A Firm Foundation
Editor’s Note: One of the responses of bereaved family to the death of a family member from addiction has been to establish a charity to try to prevent such tragedies in the future. The Nikki Perlow Foundation is a particularly successful example of such an effort. This foundation and Kolmac have worked collaboratively to make addiction treatment more affordable as well as addressing ways to reduce the stigma associated with substance use disorders.
The Nikki Perlow Foundation is committed to helping young adults (ages 15-45) and their families struggling with addiction and recovery. With funds raised through its events, as well as corporate and personal donations, the foundation provides much needed to assistance to pay for treatment. In addition, the organization provides direct funding for prevention and education programs, sober housing and a variety of other treatment resources.
Since its inception in 2008, the foundation has gifted more than $500,000. Foundation president Gary Perlow (Nikki’s uncle) attributes much of this success to being visible in the community and working to eliminate the stigma associated with addiction. “We’ve started to brand our name in the addiction community,” he says. “In addition, destigmatization has become part of our mission.”
“We also changed course so that our dollars go directly from us to the recovery community,” he continues. “For example, we’ve spent money to host events for people in recovery like our event at Goucher College featuring Earl Hightower.”
Recently, Perlow talked with Modern Addiction Recovery about how the foundation has remained so strong through the years.
MAR: How have your efforts for 2015 progressed thus far?
Perlow: Raising money is not easy in the nonprofit world, but our fundraising is going well. We have robust social media that we just rolled out beyond our established relationships
We’ve broadened our network in the Baltimore/DC metro area by expanding our geographic footprint.
For example, we’re a mobilizing partner for the upcoming Unite to Face Addiction rally in DC. We’re engaged in getting 100,000 plus attendees to DC in October. To that end, last month we hosted a breakfast for local addiction leaders in conjunction with NCADD of Maryland.
We’ve definitely expanded our efforts beyond putting money into treatment facilities. Our whole network has grown during the last 6 to 12 months.
MAR: There have been a number of efforts to set up charitable programs to address addictions in the wake of the death of a family member. The Nikki Perlow Foundation appears to be more robust than most. To what do you attribute your success?
Perlow: First, we have a tremendously committed board of directors; some are in recovery and some were friends of Nikki’s. That’s been a large driver. Our board has 25 members, which is considered large for this kind of foundation, but it has always been large.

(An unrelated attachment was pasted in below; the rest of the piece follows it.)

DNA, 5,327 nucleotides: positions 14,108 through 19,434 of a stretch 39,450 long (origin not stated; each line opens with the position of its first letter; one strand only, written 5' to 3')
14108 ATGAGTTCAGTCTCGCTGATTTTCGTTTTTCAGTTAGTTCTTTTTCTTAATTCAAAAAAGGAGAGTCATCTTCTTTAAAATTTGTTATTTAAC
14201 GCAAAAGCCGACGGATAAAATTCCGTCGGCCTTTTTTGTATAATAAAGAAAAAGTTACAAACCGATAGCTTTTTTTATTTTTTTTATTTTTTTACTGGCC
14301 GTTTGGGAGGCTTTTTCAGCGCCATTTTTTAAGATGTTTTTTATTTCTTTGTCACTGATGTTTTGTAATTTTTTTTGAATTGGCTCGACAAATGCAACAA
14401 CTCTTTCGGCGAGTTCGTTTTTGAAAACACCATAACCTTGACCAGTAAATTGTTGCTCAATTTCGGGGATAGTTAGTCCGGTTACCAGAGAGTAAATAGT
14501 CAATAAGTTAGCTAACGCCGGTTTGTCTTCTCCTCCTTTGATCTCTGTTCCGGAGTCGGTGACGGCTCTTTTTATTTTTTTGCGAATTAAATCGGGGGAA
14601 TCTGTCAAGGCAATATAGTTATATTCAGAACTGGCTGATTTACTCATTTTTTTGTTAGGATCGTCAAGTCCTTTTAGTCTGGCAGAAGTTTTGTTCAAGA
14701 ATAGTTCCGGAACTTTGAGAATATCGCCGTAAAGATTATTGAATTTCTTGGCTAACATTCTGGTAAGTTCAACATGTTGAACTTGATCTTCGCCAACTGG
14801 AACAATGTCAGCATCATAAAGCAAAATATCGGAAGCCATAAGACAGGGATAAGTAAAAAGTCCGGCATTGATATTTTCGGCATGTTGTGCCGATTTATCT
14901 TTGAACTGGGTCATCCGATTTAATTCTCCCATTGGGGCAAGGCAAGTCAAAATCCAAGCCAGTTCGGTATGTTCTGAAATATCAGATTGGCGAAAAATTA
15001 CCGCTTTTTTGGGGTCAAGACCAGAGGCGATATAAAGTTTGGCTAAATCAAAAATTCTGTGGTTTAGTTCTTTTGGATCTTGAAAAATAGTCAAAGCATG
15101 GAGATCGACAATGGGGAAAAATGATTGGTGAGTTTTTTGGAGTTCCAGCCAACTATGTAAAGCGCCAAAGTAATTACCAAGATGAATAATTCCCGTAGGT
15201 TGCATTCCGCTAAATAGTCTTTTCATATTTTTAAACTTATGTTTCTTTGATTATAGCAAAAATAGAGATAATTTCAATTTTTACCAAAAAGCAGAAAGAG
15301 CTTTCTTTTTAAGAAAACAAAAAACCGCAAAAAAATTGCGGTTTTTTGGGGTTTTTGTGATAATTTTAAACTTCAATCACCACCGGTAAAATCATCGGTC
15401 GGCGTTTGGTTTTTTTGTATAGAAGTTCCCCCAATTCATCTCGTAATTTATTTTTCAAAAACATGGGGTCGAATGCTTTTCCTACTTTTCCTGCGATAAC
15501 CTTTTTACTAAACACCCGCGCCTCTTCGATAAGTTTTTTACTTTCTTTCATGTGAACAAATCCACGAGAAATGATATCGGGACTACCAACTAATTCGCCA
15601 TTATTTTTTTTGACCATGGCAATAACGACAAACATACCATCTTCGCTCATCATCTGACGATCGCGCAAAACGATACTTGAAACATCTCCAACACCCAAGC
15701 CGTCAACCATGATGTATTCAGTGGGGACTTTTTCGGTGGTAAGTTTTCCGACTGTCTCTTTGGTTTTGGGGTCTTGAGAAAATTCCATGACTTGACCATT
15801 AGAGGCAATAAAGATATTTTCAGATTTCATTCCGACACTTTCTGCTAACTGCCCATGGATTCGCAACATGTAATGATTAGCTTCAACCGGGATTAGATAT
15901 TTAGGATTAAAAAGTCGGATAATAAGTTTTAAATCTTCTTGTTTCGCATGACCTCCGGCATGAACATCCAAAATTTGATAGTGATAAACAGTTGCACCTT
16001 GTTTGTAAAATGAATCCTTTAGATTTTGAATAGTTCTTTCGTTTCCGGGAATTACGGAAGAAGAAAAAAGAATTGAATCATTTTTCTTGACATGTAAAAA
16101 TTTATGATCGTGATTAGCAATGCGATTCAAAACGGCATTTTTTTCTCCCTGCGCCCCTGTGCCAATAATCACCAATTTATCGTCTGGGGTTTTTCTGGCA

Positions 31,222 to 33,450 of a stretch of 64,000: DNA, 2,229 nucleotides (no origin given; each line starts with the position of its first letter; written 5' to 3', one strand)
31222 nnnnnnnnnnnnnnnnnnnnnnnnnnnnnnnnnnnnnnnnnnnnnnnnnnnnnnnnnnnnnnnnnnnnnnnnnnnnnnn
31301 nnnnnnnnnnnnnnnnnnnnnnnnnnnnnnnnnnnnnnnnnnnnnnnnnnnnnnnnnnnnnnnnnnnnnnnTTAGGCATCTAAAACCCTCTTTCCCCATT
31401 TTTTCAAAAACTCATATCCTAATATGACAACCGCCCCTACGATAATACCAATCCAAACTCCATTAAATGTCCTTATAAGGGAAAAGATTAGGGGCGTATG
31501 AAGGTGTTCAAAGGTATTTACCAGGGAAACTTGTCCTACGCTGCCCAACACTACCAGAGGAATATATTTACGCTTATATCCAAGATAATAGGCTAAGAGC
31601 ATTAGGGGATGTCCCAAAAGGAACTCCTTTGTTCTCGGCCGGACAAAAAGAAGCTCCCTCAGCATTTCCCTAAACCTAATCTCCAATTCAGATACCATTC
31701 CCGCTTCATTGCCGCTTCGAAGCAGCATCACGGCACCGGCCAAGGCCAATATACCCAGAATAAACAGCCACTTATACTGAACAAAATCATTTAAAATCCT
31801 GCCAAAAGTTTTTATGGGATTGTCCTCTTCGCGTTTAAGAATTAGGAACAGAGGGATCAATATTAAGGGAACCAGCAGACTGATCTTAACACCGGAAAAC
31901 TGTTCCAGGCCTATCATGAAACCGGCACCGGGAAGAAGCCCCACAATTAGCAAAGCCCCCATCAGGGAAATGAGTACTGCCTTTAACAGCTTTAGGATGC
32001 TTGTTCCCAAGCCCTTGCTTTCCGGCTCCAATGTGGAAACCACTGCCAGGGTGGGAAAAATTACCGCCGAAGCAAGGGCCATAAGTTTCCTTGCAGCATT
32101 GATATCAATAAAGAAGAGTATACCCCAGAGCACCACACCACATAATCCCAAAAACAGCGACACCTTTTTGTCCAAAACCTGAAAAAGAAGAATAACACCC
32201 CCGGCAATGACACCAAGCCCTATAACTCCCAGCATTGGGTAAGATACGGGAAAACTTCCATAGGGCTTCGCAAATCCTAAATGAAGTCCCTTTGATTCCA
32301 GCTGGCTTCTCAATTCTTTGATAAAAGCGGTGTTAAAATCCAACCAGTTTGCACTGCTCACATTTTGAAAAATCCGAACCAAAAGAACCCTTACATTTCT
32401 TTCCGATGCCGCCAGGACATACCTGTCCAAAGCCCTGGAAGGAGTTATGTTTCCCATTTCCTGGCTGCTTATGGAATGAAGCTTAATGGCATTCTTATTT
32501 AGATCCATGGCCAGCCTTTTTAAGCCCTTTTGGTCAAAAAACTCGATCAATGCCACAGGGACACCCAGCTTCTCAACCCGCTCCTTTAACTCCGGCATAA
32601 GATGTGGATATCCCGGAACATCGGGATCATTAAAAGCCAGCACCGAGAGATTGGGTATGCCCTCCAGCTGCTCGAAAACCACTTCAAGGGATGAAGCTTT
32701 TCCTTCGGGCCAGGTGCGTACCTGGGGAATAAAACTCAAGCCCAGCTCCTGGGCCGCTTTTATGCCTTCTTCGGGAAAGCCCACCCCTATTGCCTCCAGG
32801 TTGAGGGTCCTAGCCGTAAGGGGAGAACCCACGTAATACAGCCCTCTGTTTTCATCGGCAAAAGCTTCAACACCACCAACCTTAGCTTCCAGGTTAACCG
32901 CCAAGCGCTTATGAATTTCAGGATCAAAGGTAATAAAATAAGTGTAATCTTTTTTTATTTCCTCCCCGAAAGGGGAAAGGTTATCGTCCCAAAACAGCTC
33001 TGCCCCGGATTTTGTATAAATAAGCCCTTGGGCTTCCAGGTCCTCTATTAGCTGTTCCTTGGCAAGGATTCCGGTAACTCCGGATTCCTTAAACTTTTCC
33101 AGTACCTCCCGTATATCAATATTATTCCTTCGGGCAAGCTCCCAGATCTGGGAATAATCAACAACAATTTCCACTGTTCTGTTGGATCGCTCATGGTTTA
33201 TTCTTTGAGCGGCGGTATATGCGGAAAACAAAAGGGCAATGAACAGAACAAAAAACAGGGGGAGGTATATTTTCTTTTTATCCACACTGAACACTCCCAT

Our board is made up of people with the skills to keep the foundation going (i.e. graphic designers, event planners, etc.) In addition to donating their time and services, our board members are good at fundraising. We have a good mix of people on our board with different skills sets who contribute their time and expertise to keep our work moving forward.
Second, we are good at staying involved in the community. We’re out there. We’re at all the major events held in the community. It’s all about being present and showing commitment and strength. We have invested more time in working with the recovery community.
MAR: What is your biggest day-to-day challenge? How are you addressing it?
Perlow: Getting manpower to fulfill all of our needs is the biggest challenge. For instance, running one of our events usually requires getting 30-40 volunteers because they are all fairly large. We are exploring the possibility of working with college interns to help us with specific projects like running our social media.
MAR: In what areas are you still seeing the greatest need in terms of the services young adults seek to access?
Perlow: The biggest need is money for treatment. Treatment is not cheap, and many families don’t have the funds they need to seek treatment. There’s also the need to build a much stronger social community for people in recovery. We’re looking at what holes can we fill to build a more robust recovery community, such as facilitating meet ups, social clubs, and/or weekend retreats.
MAR: What do you think is the foundation’s biggest opportunity during the next five years?
Perlow: Our biggest opportunity is to create more activities to build a stronger recovery community in the Baltimore metro area. Addiction is not a problem that’s going away. It’s getting worse.
Up until this point, we’ve been active in helping with the treatment piece, but now we’re getting more involved in the recovery piece. It’s not easy to raise money for addiction and recovery, but we’ve been successful because we’re helping to destigmatize the problem.